in This time it's personal

Attack of the killer bee

SCORE one for humans. And zero for the bees.
Or whatever insect it was which bit me on my neck Monday morning while I was out for a drive in those tight, two-lane highways in Quezon City where tricycles rule the streets and pedestrians casually walk along areas especially reserved for roadkill.
But then again, it was a good thing that the bee bit me when it did.
After all, this humble, patient, law-abiding motorist was at that time reduced to first gear, moving at the pace of a three-legged turtle. Because when I felt something sharp digging into the left part of my neck, I applied the brakes all of a sudden, putting the car at a full and immediate stop.
Had I been cruising along Commonwealth Avenue — by far, one of the most dangerous thoroughfares in northern Metro Manila — I would have created a vehicle pile-up from Tandang Sora to Fairview, elicited a special traffic alert on the radio, and incurred the perpetual scorn of irate motorists.
But since I was only negotiating a stretch of road filled with so much people it might as well be EDSA during any of the two peaceful revolutions, my sudden stop only caused the the tricycle driver behind me to grunt, curse, and spit (in that order).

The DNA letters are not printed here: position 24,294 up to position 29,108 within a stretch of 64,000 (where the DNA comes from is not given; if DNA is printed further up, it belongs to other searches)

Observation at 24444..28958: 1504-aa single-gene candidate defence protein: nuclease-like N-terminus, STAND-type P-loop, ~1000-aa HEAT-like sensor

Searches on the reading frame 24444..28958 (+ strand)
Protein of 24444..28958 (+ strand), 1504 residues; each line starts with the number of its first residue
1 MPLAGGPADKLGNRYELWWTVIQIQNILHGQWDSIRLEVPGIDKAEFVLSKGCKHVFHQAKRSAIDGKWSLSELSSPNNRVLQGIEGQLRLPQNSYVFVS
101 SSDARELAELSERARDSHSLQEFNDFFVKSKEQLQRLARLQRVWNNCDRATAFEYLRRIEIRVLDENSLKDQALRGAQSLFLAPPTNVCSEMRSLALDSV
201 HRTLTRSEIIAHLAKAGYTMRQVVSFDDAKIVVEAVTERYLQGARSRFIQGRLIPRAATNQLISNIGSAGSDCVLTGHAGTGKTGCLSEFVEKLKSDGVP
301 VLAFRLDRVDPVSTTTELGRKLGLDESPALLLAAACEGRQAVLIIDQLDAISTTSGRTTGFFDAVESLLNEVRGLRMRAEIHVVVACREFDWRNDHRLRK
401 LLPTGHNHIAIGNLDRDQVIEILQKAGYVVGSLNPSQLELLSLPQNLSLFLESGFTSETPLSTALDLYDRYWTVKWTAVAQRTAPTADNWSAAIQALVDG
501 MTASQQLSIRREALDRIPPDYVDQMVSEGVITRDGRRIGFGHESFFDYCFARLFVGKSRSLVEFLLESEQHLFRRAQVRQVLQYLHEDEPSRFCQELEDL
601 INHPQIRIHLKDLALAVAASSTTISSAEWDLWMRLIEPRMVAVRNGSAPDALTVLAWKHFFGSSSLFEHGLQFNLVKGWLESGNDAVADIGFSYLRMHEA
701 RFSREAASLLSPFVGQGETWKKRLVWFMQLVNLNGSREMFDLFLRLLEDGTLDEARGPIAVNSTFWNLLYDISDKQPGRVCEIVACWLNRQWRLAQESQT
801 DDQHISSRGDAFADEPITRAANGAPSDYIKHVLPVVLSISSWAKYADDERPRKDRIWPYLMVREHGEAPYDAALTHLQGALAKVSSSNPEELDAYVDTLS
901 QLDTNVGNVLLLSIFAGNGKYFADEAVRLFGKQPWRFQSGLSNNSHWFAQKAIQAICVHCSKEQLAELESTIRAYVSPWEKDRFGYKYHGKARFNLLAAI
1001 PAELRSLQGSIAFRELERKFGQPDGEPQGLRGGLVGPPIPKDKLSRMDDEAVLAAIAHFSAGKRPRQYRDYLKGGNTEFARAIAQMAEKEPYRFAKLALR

Dismissing the thought that Count Dracula was in the back seat, I reached out for my neck, grabbed the creature with my fingers, squeezed it until it was sufficiently incapacitated.
In an unparalled stroke of genius, I threw the irritating insect on the floor, right by where my feet was, giving it another opportunity to have a go at my lower limbs if ever it decides to wake up from its coma.
Fortunately, the insect didn’t bother me any longer.
It either stayed dead, flew out of the window, or still trapped in all the gunk and caked dust collected by the car’s floor mat.
Meanwhile, the tricycle driver behind me revved up his engines, took a quick left, and sped on.
As he overtook me, the driver gave me a look usually reserved for cheapskate passengers and irritating people in general.
Nervous insect in hand, I forced an apologetic smile while pointing to my neck, a gesture which I knew he understood to be the universal sign language for either
a) “my neck hurts,”
b) “I have sore throat,”
c) “I have lost my voice,”
d) “I am thirsty,” or finally,
e) “I have swallowed an insect.”
Moral of the story: have the aircon fixed so that foreign objects — inanimate or otherwise — would be disallowed from entering the car through the open window.
Either that or simply close the windows and endure the heat.
Stupid bees.


This was written two years ago in a separate blog.

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